• There is no current treatment to cure CRPS. Treatment goals focus on pain reduction and increasing functionality.8
  • Treatments include physical therapy, occupational therapy, cognitive behavioral therapy, neuropathic medications, and anti-inflammatories.9
  • An experimental procedure, neuromodulation, has been promising, where portions of the spinal nerves are stimulated or blocked to reduce pain.
  • Medications that slow bone loss (bisphosphonates) are also used.10
  • Prognosis is highly variable and can range from mild to chronic persistence.
  • CRPS is likely a chronic condition
  • CRPS is more prevalent in females and in patients with psychiatric comorbidities

Legal Issues

  • Due to the variability in symptoms, most patients encounter a delay in diagnosis and treatment of CRPS.11
  • Failure to timely and properly diagnose CRPS may become a viable legal claim for a patient.

Works Cited


Shim H, Rose J, Halle S, Shekane P. Complex regional pain syndrome: a narrative review for the practising clinician. BJA Br J Anaesth. 2019;123(2):e424-e433.


Shim H, Rose J, Halle S, Shekane P. Complex regional pain syndrome: a narrative review for the practising clinician. BJA Br J Anaesth. 2019;123(2):e424-e433. URL




Halicka M, Vittersø AD, Proulx MJ, Bultitude JH. Neuropsychological Changes in Complex Regional Pain Syndrome (CRPS). Behav Neurol. 2020;2020:4561831. URL


Misidou C, Papagoras C. Complex Regional Pain Syndrome: An update. Mediterr J Rheumatol. 2019;30(1):16-25. URL


Weissmann R, Uziel Y. Pediatric complex regional pain syndrome: a review. Pediatr Rheumatol Online J. 2016;14:29. URL


Misidou C, Papagoras C. Complex Regional Pain Syndrome: An update. Mediterr J Rheumatol. 2019;30(1):16-25. URL




Shim H, Rose J, Halle S, Shekane P. Complex regional pain syndrome: a narrative review for the practising clinician. BJA Br J Anaesth. 2019;123(2):e424-e433. URL


Misidou C, Papagoras C. Complex Regional Pain Syndrome: An update. Mediterr J Rheumatol. 2019;30(1):16-25. URL


Lazaro RP. Complex regional pain syndrome: medical and legal ramifications of clinical variability and experience and perspective of a practicing clinician. J Pain Res. 2016 Dec 19;10:9-14. URL

About the authors

Autumn Barnes, MD

Autumn Barnes, MD, is a seasoned medical professional with a keen focus on Women's Health, underpinned by a rich background that spans various facets of the medical field. Beginning her academic career with a Bachelor of Science in Neuroscience from UCLA, Dr. Barnes developed a profound interest in patient care, further amplified during her tenure as a Care Extender at Ronald Reagan Hospital, where she was recognized for her exceptional service. Her journey through medicine led her to St. George's University School of Medicine, culminating in a residency in Family Medicine at HCA Florida Oak Hill Hospital. Dr. Barnes's experience is complemented by her roles in medical administration and data analysis, notably improving operational efficiencies and patient care processes.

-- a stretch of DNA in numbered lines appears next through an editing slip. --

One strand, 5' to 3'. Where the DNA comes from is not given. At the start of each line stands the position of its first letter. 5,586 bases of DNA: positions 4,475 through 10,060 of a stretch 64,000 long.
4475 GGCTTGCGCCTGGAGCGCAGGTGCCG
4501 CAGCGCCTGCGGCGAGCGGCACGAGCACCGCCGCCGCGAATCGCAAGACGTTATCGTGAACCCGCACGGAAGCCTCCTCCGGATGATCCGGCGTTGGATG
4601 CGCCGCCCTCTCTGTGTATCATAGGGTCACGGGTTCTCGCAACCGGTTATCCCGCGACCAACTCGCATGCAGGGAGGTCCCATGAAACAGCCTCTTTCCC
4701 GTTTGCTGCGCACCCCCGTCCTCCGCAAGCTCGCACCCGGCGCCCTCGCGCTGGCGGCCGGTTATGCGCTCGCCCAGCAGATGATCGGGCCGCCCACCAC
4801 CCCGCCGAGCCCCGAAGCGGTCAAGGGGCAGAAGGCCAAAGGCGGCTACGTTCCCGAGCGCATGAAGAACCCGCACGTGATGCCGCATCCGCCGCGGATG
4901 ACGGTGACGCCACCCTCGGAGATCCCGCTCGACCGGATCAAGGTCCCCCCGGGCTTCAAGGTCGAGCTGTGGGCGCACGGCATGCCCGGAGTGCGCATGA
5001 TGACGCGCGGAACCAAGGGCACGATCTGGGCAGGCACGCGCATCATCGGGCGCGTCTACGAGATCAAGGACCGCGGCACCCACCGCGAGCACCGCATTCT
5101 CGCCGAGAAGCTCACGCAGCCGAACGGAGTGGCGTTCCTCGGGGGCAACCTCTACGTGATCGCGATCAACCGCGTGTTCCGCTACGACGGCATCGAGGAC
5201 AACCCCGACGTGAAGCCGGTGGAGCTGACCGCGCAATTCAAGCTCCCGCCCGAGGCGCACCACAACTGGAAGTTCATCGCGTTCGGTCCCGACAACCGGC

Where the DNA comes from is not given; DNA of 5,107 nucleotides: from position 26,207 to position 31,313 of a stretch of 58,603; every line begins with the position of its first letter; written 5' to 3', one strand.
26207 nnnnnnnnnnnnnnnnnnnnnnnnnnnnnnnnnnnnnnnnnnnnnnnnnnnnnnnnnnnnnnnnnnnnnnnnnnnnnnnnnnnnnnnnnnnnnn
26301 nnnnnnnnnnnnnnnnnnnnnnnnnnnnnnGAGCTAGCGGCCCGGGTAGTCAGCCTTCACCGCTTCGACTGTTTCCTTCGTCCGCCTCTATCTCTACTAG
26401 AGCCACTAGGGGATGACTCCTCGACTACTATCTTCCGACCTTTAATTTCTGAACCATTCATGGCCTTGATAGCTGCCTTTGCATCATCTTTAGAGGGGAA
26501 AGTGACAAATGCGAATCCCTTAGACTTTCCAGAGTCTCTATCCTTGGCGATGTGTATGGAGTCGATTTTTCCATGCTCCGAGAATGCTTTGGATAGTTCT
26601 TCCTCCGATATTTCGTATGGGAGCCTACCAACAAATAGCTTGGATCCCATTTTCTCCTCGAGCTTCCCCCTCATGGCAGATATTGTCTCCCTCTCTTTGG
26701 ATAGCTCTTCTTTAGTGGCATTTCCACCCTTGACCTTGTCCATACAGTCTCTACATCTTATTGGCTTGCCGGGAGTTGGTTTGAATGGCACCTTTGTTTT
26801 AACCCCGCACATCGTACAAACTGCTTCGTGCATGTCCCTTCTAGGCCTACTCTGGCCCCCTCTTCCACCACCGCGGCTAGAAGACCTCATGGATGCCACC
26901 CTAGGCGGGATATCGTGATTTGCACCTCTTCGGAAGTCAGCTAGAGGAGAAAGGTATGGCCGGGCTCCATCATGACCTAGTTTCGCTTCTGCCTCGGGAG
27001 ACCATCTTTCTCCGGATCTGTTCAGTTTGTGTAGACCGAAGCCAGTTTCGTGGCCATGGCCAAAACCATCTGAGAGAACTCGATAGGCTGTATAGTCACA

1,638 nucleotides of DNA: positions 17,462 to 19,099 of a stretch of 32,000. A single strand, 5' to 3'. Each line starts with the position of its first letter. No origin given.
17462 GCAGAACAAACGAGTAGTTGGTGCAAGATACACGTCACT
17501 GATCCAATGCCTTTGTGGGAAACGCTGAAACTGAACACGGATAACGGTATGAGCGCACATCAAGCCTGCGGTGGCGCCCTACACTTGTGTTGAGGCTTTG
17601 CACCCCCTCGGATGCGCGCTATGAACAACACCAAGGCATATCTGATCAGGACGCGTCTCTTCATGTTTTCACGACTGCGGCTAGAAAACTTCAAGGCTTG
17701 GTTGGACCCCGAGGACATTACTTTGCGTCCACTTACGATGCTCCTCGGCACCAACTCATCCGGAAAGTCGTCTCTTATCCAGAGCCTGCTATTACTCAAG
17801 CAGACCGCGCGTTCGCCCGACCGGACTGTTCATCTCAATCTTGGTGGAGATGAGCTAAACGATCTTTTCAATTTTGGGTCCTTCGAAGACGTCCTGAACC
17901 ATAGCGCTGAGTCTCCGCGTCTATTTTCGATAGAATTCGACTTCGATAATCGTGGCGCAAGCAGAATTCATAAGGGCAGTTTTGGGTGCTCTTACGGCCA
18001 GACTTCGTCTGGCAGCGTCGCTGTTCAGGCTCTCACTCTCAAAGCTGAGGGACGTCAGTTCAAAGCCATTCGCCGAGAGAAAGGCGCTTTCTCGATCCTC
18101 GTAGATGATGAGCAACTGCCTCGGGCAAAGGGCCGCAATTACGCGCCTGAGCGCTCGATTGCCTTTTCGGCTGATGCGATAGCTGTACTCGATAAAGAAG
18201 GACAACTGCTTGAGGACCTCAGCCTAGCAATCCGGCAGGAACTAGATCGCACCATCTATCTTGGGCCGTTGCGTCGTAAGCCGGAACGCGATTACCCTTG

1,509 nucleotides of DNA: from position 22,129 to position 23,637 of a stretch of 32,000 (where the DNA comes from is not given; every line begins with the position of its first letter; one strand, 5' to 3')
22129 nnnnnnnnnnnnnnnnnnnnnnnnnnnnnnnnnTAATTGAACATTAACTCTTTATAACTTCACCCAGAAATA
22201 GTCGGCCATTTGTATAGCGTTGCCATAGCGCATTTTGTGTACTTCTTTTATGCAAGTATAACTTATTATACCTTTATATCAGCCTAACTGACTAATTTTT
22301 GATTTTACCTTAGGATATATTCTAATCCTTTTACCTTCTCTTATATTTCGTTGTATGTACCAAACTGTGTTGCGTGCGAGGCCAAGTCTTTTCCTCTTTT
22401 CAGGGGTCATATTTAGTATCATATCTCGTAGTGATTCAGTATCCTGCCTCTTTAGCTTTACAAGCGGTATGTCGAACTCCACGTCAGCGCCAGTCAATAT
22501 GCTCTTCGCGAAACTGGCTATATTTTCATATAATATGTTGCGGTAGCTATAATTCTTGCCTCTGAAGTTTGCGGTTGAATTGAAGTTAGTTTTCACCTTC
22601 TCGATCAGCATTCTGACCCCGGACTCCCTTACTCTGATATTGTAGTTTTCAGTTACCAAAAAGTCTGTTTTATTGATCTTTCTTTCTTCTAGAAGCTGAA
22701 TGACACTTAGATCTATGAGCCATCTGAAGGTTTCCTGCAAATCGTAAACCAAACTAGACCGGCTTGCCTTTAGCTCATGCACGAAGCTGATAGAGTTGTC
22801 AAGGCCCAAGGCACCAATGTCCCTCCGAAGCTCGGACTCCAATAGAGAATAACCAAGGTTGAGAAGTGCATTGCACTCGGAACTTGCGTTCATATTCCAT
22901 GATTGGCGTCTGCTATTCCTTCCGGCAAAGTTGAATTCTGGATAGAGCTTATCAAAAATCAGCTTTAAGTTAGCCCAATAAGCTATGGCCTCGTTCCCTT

Her professional narrative is characterized by a deep commitment to healthcare, especially in managing and understanding the complexities of Women’s Health. Dr. Barnes's transition into Obstetrics and Gynecology, fueled by her clinical rotations and a foundational role at engage2Health, highlights her ability to bridge the gap between clinical practice and healthcare data management. This unique blend of skills ensures that her contributions to medical content are not only informed by firsthand clinical experience but also by a comprehensive understanding of healthcare's broader implications, making her an invaluable asset to any medical platform seeking to enhance its content with expertise and insight.

Wendy Ketner, M.D.

Wendy Ketner, M.D.

Dr. Wendy Ketner is a distinguished medical professional with a comprehensive background in surgery and medical research. Currently serving as the Senior Vice President of Medical Affairs at the Expert Institute, she plays a pivotal role in overseeing the organization's most important client relationships. Dr. Ketner's extensive surgical training was completed at Mount Sinai Beth Israel, where she gained hands-on experience in various general surgery procedures, including hernia repairs, cholecystectomies, appendectomies, mastectomies for breast cancer, breast reconstruction, surgical oncology, vascular surgery, and colorectal surgery. She also provided care in the surgical intensive care unit.

Her research interests have focused on post-mastectomy reconstruction and the surgical treatment of gastric cancer, including co-authoring a textbook chapter on the subject. Additionally, she has contributed to research on the percutaneous delivery of stem cells following myocardial infarction.

Dr. Ketner's educational background includes a Bachelor's degree from Yale University in Latin American Studies and a Doctor of Medicine (M.D.) from SUNY Downstate College of Medicine. Moreover, she is a member of the Board of Advisors for Opollo Technologies, a fintech healthcare AI company, contributing her medical expertise to enhance healthcare technology solutions. Her role at Expert Institute involves leveraging her medical knowledge to provide insights into legal cases, underscoring her unique blend of medical and legal acumen.